New Horizons was launched in 2006 to fly by Pluto and its moons. The unmanned spacecraft flew closest to Pluto on July 14, 2015. The craft will also study Pluto’s five moons: Charon, Nix, Hydra, Styx, and Kerberos. After its work around Pluto is done, it may investigate the Kuiper Belt. Children could learn a great deal more at: https://www.nasa.gov/mission_pages/newhorizons/main/index.html
Pluto was discovered in 1930 by Clyde W. Tombaugh. As far back as 1905, Percival Lowell felt that an unknown planet was influencing the orbits of Neptune and Uranus. However, he died without finding the planet. Tombaugh used Lowell’s work to predict the location and was successful in 1930. Pluto’s day is about six earth days, and its year is about 248 earth years. The average temperature is about -342 degrees to -369 degrees Fahrenheit. Pluto is named after the ancient god of the underworld. Pluto was demoted from planetary status on August 24, 2006, by the International Astronomical Union. Children can learn more at: Pluto.
New Horizons spacecraft was closest to Pluto in 2015. Launched on January 18, 2006, the spacecraft traveled three billion miles to achieve one of its goals, taking images of Pluto and Pluto’s five moons. When New Horizons was launched, George W. Bush was President, Pluto was still a planet, and Apple had not yet released its first iPhone. New Horizons, traveling at a rate of over 30,000 miles per hour, will continue on its journey and will hopefully help us learn more about the Kuiper Belt. Children can learn more at: New Horizons.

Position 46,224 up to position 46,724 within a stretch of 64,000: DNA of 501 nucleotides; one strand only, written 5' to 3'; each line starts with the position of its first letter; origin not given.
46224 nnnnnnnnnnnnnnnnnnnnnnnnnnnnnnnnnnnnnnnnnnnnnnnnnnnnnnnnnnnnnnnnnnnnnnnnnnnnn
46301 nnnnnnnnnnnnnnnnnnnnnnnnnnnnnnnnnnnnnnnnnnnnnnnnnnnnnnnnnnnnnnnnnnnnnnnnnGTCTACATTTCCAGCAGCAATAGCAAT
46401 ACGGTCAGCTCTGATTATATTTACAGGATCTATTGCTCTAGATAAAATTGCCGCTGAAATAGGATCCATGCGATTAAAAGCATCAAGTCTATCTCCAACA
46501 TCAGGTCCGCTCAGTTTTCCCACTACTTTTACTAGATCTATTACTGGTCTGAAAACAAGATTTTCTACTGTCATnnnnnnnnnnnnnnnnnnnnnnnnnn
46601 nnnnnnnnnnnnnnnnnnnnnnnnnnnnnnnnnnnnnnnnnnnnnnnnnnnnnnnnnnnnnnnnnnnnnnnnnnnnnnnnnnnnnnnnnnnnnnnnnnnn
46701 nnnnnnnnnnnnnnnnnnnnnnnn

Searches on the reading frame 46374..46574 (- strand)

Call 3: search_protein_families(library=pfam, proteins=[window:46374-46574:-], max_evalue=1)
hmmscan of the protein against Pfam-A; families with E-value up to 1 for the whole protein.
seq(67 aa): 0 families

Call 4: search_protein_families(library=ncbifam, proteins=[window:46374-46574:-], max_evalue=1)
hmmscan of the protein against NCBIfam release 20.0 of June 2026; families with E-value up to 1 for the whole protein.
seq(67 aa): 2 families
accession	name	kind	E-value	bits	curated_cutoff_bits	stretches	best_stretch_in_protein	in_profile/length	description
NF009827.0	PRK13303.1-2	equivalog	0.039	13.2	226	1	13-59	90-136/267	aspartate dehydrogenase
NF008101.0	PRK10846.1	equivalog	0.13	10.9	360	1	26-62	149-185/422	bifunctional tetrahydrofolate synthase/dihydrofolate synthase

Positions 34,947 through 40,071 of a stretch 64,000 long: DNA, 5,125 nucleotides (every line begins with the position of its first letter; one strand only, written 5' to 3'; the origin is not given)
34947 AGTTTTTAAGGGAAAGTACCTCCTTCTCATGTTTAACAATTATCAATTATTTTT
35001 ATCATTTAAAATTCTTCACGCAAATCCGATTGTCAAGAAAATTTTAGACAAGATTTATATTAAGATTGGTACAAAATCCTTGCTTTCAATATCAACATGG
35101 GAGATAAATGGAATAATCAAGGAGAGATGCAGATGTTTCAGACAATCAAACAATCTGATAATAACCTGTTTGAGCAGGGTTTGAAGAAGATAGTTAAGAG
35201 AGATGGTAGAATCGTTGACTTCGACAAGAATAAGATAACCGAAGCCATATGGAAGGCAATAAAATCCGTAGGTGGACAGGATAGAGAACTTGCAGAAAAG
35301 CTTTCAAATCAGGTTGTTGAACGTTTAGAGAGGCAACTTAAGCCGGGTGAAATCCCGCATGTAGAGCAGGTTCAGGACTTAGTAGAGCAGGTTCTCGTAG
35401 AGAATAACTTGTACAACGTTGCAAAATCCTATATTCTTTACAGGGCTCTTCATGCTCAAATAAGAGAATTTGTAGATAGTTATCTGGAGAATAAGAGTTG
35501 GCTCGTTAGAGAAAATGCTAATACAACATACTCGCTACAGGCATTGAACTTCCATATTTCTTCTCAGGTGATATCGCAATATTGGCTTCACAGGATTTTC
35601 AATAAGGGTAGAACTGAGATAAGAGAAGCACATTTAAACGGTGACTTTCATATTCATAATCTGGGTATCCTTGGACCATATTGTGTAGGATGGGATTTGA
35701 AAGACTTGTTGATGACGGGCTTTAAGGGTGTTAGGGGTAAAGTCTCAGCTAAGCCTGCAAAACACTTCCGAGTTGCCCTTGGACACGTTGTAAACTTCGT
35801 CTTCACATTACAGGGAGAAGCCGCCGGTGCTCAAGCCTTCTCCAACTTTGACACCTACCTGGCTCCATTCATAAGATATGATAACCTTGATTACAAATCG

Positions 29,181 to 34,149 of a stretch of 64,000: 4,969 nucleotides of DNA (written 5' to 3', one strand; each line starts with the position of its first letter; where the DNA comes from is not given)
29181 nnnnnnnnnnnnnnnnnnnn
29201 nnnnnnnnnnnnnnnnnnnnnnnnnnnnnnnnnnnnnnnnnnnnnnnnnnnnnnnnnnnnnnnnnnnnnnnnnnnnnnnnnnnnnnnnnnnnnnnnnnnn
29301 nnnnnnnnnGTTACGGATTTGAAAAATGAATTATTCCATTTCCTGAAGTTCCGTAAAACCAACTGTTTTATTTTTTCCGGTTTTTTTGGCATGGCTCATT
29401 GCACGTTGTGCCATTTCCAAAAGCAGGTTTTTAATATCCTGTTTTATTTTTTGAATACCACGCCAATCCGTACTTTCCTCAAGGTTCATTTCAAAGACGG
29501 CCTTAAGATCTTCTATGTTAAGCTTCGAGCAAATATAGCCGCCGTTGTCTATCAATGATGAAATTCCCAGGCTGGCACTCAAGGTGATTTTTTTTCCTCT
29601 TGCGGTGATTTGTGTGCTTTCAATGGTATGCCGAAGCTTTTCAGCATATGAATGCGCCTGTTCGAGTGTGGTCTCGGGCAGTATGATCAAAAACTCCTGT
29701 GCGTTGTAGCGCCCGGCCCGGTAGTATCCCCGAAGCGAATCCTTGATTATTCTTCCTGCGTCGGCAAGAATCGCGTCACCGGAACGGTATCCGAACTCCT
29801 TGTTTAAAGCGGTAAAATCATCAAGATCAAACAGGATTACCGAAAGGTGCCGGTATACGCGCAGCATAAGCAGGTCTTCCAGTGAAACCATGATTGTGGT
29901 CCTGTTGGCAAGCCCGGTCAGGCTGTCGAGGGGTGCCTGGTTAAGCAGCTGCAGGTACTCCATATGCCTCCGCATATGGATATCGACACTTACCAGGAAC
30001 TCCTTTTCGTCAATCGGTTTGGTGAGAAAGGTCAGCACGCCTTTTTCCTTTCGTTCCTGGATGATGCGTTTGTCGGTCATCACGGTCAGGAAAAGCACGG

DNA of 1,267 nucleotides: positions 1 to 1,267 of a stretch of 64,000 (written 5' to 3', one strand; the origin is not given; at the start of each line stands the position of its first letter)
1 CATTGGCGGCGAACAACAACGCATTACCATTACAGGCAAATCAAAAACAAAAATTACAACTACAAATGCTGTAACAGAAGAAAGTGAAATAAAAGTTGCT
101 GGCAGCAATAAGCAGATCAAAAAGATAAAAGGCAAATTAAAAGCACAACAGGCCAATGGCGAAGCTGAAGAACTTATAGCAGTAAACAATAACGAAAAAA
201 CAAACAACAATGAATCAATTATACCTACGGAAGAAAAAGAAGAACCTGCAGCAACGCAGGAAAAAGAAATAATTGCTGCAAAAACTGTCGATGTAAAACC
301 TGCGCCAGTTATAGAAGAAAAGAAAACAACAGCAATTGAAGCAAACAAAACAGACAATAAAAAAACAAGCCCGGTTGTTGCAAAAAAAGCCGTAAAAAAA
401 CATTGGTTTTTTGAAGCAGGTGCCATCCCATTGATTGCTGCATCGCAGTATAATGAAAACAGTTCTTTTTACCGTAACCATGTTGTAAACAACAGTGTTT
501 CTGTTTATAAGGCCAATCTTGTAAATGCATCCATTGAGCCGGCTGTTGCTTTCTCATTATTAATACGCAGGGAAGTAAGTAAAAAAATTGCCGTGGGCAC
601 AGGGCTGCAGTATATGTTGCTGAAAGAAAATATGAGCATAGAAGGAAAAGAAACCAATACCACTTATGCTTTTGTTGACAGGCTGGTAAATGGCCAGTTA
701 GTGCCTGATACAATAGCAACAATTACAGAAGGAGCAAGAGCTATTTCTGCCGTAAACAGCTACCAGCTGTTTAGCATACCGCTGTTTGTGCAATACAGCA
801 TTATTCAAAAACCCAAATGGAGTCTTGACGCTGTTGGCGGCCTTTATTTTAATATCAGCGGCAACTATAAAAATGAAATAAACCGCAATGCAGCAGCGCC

Pluto was demoted from planet to dwarf planet in 2006. The International Astronomical Union had to either change Pluto’s status as a planet or add many more planets, so Pluto was placed in a different category. Children could learn more at: Pluto.
Voyager I was launched in 1977. It approached Jupiter in 1979 and Saturn in 1980. It continues to explore deep space and send back data. Traveling at a maximum speed of 38,000 miles per hour, Voyager I has traveled far beyond Pluto’s orbit. Children can learn more at: http://voyager.jpl.nasa.gov/.